Seerious Business

This past weekend Gerard played Grixis Control at #WMCQDC. Find out why he highly recommends that you give his deck a try at your next Standard event.

Grixis is the most awesome deck in Standard! Clap your hands if you agree! (Did you clap?)

Great job! If you didn’t clap, stop reading! Ok, maybe continue reading, because I’m going to do my best to show you why you should Seer things from my point of view.

This past weekend I headed to StarCityGames.com WMCQ and PTQ in Washington, DC. I knew it would be a fun weekend full of Magic and excitement. Making the U.S. National Team is something I’ve dreamed about for many years.

I remember it like it was just the other day. The month was June, the year was 2001, and the weather sunny. The first time I went to Nationals, things were much different—it was held in Disney World, the prizes were awesome, and Jon Finkel was the best player in the game. Nowadays “Nationals” is split across the country into three smaller tournaments, the prizes are, well, let’s just say “comparable to those on Magic Online,” and Jon Finkel is the best player in the game. Regardless of all this, it’s tough to keep someone who loves Magic away from any Magic tournament, especially one that allows you the chance to represent your country.

In the weeks leading up to the event, I got to play a bunch of Standard. Between testing on Magic Online, the SCG Open Series in Washington, DC, and a few PTQs, I was able to have a firm grasp on the format. I had most of my success with Esper Control and figured I would play it until the end of the season. However, week after week I noticed more and more holes in the deck. Players pretty much knew everything in your deck, they understood your game plan, and they knew how to attack your weaknesses.

I decided that I wanted to try something new. I liked having access to Evil Twin and Appetite for Brains to combat G/B/W Reanimator, and I also knew I wanted to go with a deck that had a lot of play to it. After thinking about the format and realizing how much I wanted to play with Duskmantle Seer, I decided Grixis was the deck to go with. The original list I put together on Magic Online was not that different from what I’m writing about today. Now, before I go any further, here is the deck I played last weekend.

As you can see, the deck doesn’t have many four-ofs and is one or two of each card type of deck. This is my style of deck through and through. When I play, I want options, and I want lots of them. This deck has what I want; with the instant speed removal, counters, and card draw, you can play in a way that you control the pace of the game. Sometimes the game will go long and you will grind them out with card advantage cards such as Think Twice, Snapcaster Mage, and Rakdos’s Return. Other games will be super tempo-based. You’ll play out a few early creatures combined with a few removal or bounce spells, and then Duskmantle Seer will come down and close out the game in just a few turns.

Many of the decks in Standard have lots of expensive spells (and will have even more when Dragon’s Maze comes out due to split cards), from Garruk, Primal Hunter all the way up to Blasphemous Act. However, if you take a look at Grixis’ spells, it is the complete opposite. Sure, Rakdos’s Return and Syncopate might seem like expensive spells, but their cost isn’t. Most of your deck is one and two casting cost spells—because of this you will most likely take minimum damage from Duskmantle Seer.

Picture this: your opponent takes a two life hit from a shockland; you get in for one with an Augur then Duskmantle Seer hits. Your opponent then hits a medium to high casting cost spell—in combination with the damage from the flip and the four point hit from the Duskmantle Seer, your opponent is now in range of an end of turn Spearing Spear followed up by a Snapcaster to end the game.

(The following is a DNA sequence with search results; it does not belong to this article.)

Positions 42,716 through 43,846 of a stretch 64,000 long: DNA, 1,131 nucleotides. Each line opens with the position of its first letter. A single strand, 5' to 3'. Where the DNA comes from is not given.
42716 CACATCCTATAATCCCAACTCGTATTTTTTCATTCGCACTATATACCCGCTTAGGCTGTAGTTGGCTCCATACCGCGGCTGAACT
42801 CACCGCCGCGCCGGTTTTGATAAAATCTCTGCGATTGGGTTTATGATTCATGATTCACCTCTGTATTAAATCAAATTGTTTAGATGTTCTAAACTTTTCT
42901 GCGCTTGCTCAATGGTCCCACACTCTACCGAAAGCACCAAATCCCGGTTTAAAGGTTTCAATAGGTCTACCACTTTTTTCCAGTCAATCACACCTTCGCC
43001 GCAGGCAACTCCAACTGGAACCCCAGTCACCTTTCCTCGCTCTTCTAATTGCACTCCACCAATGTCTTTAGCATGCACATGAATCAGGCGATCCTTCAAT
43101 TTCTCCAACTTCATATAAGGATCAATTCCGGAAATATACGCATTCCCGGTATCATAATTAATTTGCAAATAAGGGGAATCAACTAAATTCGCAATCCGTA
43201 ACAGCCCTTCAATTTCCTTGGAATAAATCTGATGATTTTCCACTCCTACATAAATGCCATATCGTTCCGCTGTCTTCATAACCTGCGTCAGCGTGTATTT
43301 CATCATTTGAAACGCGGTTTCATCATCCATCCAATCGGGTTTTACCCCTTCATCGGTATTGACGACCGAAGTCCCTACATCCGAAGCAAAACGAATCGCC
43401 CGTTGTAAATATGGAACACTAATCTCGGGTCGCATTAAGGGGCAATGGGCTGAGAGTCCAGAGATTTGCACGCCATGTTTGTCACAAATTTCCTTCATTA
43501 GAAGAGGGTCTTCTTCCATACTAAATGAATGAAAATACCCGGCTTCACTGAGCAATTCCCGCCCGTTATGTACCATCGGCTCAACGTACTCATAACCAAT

This deck has some similarities to the other blue decks in the format because it allows you to react to your opponent. As we’ve seen for the past few months with U/W/R Flash, leaving mana open to threaten countermagic, removal, or card draw is a very powerful weapon to have at your disposal. And as I said earlier, I’m someone who likes to play with a lot of options.

When I was building this deck, I wanted to keep in mind the breakdown of counters, removal spells, card draw, and threats. Having too much of one and not enough of the others could lead to disaster. Further down in the article, you will see why I chose the cards I did for the deck.

Thought Scour, Think Twice, and Desperate Ravings all sort of do the same thing but are there for different reasons. Thought Scour allows you to see more cards out of your library, while Think Twice and Desperate Ravings provide card advantage.

With some opening hands, you may be lacking blue mana, but with a couple of other lands and Desperate Ravings, you are able to keep a hand you would have had to mulligan if you were just running three copies of Think Twice.

Another thing to remember is that Duskmantle Seer’s trigger goes on the stack. This is important because you are able to have untapped mana to Searing Spear your opponent then Snapcaster it back. This can put your opponent to a lesser or equal life total on your upkeep, giving you a greater chance to have the Duskmantle Seer trigger end favorably for you. This actually came up twice over the weekend where I was at a low life total but was able to deal damage to my opponent before the trigger resolved and drew the game instead of losing it.

Now that I gave a brief overview of the deck, let’s go over the list by talking about the creatures I selected followed by the spells, lands, and sideboard.


4 Duskmantle Seer – Let’s get it over with and save the best for first. Duskmantle Seer is a big part of what makes this deck awesome. I am still surprised by how little play this guy sees. A four mana 4/4 flyer is already a solid creature, but when you add his ability and are able to build your deck so it’s to your advantage, the card just becomes ridiculous.

My opponent drew an extra card and took damage? Great! Now discard your hand and take more damage from my Rakdos’s Return. Restoration Angel and Aurelia? Sorry, but you ladies are just a bunch of 3/4s. Sure, something like Thundermaw Hellkite is bigger than him, but with all the removal, bounce, and counters, Thundermaw Hellkite is very seldom a problem for you.

Duskmantle Seer is your primary win condition. Sometimes I run him out on turn 4, whereas other times I wait until I am able to protect him with an Unsummon or a counterspell. It really depends on the matchup and the flow of the game. He is very rarely sided out, and if he is just one gets trimmed. The more you play with him, the more impressed you will be.

4 Snapcaster Mage – This guy is cool but no Duskmantle Seer. And it wouldn’t be a blue tempo deck without Snapcaster Mage.

3 Augur of Bolas – See above. You also have a total of 24 instants and sorceries to hit, making him play a very important role in the deck.